A few weeks ago, after the Red Sox won the World Series, Bill Simmons wrote a lengthy piece for Grantland in which he connected two generations of Boston sports legends - Bill Russell and David Ortiz.
At least, that’s what he tried to do.
The first half of the column recounted Simmons’ earlier visit to Russell’s house, where he interviewed the Celtics legend.
He tried to connect it to Russell’s relationship to Boston writ large, but to me, he failed. He failed, because this passage felt like the centerpiece of the story:
I stood up.
“Come here. I want to show you something,” Bill Russell said.
For better or for worse, the first part of this article seemed to be built around that point. It seemed built around Simmons showing off that he had been in Bill Russell’s house, that Bill Russell knew his name and wanted to show him something. It was showing off, bragging - and doing so not to serve a larger point, but rather just to show off.
Which is a shame, because the second half of this article - the section on Ortiz - is marvelous. It really is. It captures everything that Simmons does well. It captures what Simmons brings to the sports media marketplace of ideas. It captures what it’s like to be a Boston fan, to be a fan of these Red Sox this year and to have watched this run. The money graf:
But when Ortiz grabbed the mic on that Saturday and screamed, “THIS IS OUR FUCKIN’ CITY!!!!!,” I don’t think I’ve ever been prouder of an athlete. It was perfect. Nobody knew what to say that day. How do you sum up 237 years? How do you sum up that week? How do you sum up two evil scumbags ruining the city’s most special day? How do you show the right respect and empathy for the victims while also tapping into the spirit of the city itself? David Ortiz figured it out with five words. And he’s not even from Boston. It was amazing. Maybe “Boston Strong” was born earlier that week, but no. 34 gave it an exclamation point.
That’s great writing. That’s what Simmons does so well, and that’s the promise of what he does and those who have followed him - looking at sports from a fan’s perspective, capturing what it feels like to root for these teams, to be a part of this.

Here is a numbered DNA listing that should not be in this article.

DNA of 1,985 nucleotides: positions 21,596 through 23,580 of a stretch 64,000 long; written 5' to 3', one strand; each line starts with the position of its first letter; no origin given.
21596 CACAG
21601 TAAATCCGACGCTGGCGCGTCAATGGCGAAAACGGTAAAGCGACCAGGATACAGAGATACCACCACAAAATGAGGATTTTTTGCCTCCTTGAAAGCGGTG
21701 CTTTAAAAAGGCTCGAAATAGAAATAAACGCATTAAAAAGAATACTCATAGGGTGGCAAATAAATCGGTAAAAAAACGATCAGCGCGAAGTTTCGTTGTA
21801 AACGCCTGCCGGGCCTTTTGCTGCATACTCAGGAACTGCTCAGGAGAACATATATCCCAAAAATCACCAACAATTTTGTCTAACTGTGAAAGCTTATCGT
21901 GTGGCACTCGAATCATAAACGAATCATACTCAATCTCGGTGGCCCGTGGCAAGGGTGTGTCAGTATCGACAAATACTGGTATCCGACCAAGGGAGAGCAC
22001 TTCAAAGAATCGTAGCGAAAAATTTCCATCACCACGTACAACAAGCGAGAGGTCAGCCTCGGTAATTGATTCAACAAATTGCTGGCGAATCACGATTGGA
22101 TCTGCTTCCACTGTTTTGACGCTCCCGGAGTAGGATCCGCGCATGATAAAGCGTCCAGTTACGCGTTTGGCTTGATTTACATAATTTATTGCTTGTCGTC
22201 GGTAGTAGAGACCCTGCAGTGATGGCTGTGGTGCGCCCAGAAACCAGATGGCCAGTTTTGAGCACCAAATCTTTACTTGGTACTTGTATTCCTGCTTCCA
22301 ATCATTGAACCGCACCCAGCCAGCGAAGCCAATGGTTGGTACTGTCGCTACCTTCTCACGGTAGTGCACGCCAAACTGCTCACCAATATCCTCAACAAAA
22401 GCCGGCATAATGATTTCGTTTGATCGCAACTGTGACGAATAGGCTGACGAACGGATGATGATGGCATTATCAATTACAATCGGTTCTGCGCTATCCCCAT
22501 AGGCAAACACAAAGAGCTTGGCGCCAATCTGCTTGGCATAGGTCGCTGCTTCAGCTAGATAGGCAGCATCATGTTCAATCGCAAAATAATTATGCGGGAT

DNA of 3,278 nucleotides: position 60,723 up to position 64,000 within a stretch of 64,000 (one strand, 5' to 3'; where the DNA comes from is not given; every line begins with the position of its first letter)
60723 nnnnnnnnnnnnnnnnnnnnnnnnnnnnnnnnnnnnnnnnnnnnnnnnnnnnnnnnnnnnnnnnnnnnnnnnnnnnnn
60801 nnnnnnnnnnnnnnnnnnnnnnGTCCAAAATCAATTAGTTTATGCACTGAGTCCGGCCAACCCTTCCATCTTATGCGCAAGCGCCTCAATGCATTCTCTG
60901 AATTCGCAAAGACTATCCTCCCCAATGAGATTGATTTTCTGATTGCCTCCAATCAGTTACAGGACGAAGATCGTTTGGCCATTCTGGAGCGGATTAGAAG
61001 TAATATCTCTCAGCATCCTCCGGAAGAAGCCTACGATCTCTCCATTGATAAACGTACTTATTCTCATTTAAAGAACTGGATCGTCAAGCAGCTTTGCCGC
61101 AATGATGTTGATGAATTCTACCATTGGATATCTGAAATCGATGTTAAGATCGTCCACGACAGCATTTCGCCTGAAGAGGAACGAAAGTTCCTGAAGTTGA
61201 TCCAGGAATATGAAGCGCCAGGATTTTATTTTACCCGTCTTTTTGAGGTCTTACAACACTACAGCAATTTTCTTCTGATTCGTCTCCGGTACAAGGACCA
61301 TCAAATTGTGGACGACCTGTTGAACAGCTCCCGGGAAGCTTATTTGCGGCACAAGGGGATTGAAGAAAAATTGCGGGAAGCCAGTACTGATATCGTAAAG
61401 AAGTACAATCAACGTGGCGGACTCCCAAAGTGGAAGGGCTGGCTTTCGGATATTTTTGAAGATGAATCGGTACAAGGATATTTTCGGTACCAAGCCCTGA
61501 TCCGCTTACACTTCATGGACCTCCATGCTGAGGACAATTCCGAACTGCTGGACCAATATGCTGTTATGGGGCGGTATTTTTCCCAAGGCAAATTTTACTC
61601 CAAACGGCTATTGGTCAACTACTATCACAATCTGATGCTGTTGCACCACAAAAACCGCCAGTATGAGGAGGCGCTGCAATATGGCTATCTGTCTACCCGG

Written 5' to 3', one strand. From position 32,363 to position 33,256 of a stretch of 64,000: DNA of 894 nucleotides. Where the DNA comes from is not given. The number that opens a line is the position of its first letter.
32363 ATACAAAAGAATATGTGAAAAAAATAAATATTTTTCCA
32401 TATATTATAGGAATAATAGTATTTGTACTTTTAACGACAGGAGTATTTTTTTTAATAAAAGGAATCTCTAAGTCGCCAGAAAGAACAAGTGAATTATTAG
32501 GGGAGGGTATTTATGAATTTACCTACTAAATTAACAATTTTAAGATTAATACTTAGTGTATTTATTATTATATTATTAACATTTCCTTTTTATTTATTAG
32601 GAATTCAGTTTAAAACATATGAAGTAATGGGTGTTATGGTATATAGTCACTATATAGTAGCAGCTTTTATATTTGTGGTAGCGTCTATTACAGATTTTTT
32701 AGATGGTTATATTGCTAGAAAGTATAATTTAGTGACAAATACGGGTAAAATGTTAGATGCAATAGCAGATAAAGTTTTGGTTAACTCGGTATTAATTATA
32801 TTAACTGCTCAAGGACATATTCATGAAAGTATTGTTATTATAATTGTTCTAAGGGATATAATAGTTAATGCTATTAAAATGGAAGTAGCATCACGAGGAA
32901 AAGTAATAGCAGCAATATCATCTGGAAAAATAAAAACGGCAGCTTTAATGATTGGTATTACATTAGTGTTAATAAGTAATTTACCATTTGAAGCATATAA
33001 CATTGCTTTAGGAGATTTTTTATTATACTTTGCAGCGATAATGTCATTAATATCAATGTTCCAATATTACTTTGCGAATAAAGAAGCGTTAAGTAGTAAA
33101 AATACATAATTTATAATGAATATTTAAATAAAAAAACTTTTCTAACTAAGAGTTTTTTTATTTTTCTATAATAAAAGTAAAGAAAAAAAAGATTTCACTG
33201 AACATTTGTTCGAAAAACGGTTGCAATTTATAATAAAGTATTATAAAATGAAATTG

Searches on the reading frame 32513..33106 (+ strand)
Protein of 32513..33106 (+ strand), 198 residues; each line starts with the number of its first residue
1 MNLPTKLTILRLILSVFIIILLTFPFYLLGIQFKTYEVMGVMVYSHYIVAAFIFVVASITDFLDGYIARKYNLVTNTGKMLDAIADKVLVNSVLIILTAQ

It’s too bad it came after hundreds of words of showing off.
I posted this observation to Twitter the day it came out, and more than one person called me out on it. Their basic gist: What do you expect? It’s Simmons. That’s his move.
There’s some truth to that. But I think it’s a dangerous truth.
I think high expectations are generally a good thing. Whether it’s my students, people in the world, or (in this case) media members, I think it’s good to have high expectations of people. I think the minute we start lowering our expectations is the minute we start settling for substandard content. When the Richie Incognito/Martin story first broke, Richard Deistch of Sports Illustrated kept track of how the NFL pre game shows covered the story. A few readers Tweeted him, asking if he was really expecting
Expectations can be good. We should expect more, not less. One of my problems with the whole Johnny Manziel story, back when Johnny Manziel was a thing, was the notion that he was acting like an average college sophomore. He’s not an average college sophomore, he’s the leader of what’s in effect a professional franchise and he’s posed to make millions at an actual professional franchise. I think our expectations for his behavior and attitude should be higher than that of an average college sophomore.
Same in the media. Like it or not, Bill Simmons is probably the most read and most famous sports writer in the U.S. today. I get the sense this is especially true for younger writers and fans, who have grown up reading him and not realizing just how revolutionary his approach was a decade ago. To use the parlance of academia, he sets the agenda for what people think a sports writer can and should do. I don’t think it’s unfair, or wrong, to hold him to a higher standard.
Which means publicly crediting him for excellent writing, like the Ortiz section of the Boston story.
And means calling him when his writing becomes selfish braggadocio.